Tuesday, May 17, 2011

New girls in town

I am still trying to determine if we actually make any money on the sale of eggs. I am quiet certain that if I factor in the hours spent cleaning coops, putting up protective fencing around my gardens, feeding and watering, caring for chicks etc. that my hourly profit is somewhere in the region of 3 cents.

However, sales are up.

So we recently bought 20 Red Sex Link pullets to assist in the demand for fresh eggs. As young pullets it is taking them while to get up to full laying production. We are now at about 15 eggs per day.  That brings our total daily egg count to about 22-24 eggs per day. In theory, with 33 hens we should have 33 eggs per day, however the hens don't seem to agree with that theory!  I am not counting our 3 young Americauna pullets as they haven't begun laying yet. Again, in theory that would bring us to 36 hens - providing they are hens as one is looking particularly roo-ish.

Layer feed is currently sold for $12 per bag, and we go through about a bag a week for all 36 hens.  Wood chips are $6 per bag, and we go through one bag per week when cleaning out the coops. I am not factoring in the cost of oyster shells and scratch as they are free fed and seem to last longer.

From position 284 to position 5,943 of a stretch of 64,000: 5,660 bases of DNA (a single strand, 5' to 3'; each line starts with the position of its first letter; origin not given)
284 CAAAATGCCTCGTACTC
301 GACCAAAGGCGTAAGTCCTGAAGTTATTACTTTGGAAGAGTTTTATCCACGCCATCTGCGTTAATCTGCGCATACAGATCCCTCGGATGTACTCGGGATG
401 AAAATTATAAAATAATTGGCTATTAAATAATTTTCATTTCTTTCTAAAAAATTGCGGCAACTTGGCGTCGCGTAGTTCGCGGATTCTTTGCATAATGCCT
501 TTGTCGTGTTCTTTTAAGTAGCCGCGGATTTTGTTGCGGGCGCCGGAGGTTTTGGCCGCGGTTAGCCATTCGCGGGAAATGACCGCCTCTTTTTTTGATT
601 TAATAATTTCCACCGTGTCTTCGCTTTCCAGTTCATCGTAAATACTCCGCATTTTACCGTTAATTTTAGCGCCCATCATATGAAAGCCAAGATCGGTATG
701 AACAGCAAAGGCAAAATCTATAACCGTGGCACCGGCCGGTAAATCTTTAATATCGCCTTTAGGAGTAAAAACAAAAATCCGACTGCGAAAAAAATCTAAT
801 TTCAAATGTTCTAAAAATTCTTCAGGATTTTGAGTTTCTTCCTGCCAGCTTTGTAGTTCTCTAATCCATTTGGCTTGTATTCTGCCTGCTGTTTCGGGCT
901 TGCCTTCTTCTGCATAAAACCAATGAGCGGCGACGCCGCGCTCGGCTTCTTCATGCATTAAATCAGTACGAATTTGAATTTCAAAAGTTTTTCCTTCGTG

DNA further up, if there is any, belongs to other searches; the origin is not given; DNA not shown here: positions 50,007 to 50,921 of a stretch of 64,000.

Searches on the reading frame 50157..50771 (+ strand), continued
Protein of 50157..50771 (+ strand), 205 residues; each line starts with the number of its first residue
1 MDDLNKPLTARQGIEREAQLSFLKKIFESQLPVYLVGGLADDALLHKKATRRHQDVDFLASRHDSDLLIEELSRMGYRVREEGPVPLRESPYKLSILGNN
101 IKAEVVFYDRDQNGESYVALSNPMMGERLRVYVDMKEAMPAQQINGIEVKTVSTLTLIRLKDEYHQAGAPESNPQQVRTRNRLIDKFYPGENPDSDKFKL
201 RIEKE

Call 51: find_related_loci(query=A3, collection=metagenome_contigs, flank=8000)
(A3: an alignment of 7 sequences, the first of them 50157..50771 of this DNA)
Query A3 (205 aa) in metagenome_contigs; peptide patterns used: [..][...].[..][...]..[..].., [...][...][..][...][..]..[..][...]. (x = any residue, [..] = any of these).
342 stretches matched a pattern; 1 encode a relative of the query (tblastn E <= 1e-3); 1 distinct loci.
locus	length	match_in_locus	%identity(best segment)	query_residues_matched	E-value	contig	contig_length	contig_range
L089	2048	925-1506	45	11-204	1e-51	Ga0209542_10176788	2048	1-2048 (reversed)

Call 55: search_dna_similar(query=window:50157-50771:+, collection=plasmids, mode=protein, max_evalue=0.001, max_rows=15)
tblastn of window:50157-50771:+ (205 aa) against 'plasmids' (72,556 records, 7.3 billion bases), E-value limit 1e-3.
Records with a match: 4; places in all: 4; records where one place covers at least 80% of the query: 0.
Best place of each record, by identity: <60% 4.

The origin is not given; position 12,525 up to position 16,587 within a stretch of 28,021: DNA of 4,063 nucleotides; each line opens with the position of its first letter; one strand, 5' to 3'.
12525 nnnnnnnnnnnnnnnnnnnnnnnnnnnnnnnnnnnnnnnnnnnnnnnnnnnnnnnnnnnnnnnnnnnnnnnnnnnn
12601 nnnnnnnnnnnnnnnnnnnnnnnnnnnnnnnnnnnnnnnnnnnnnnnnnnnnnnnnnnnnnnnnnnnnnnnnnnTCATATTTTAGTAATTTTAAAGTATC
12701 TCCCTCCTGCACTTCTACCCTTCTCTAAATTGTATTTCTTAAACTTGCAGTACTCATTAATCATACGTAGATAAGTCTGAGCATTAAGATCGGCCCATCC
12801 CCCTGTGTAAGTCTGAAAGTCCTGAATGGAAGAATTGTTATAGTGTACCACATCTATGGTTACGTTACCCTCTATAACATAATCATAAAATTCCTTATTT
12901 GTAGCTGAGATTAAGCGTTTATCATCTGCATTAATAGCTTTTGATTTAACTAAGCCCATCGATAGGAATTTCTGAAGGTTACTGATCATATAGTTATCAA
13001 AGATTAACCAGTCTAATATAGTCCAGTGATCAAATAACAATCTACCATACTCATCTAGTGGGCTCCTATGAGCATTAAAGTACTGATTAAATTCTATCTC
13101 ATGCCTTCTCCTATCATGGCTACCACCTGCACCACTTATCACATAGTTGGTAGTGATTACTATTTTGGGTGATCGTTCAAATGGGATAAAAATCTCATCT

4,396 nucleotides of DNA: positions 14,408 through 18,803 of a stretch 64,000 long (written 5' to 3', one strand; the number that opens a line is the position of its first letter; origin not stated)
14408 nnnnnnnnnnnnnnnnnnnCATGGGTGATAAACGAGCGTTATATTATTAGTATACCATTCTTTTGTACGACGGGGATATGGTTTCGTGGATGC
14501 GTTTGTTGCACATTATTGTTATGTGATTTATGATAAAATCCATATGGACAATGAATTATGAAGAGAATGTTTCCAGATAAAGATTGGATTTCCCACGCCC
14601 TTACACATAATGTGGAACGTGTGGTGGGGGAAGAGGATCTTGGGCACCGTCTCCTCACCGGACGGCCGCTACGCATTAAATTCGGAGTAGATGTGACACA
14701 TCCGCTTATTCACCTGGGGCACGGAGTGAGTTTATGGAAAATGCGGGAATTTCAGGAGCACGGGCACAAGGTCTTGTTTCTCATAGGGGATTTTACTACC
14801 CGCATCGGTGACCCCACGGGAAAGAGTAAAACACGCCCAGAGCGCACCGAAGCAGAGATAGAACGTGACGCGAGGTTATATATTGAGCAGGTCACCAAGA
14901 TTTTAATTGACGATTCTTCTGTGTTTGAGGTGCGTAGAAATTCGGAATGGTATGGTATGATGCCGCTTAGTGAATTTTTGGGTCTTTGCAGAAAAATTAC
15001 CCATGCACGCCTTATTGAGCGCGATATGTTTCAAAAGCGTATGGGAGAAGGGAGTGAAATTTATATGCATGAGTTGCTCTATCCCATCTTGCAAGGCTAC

At present, we break even if we sell all of our available eggs. I suppose this means that we get eggs for ourselves that are farm fresh, with the added joy of keeping chickens.

Someone really needs to tell the ducks to start laying. Currently, in my books they are freeloaders.

1 comment:

  1. Great post! We have found that in the 'sale' of our extra pork, beef, eggs, chickens, we manage always to keep ourselves in free food. That seems to be the whole story no matter how we try to swing it. So I spend a whole lot of time justifying how our home-grown food is gold - milk, eggs, meat, veggies, fruit... Further, the more time I spend raising/growing food, the less our grocery bill is - plus I seem to be far more satisfied and less likely to hit the mall :) Anyway - we also find the Ameraucana's to be steady, daily layers - even in the dead of winter. Bless those little blue eggs! And keep on writing!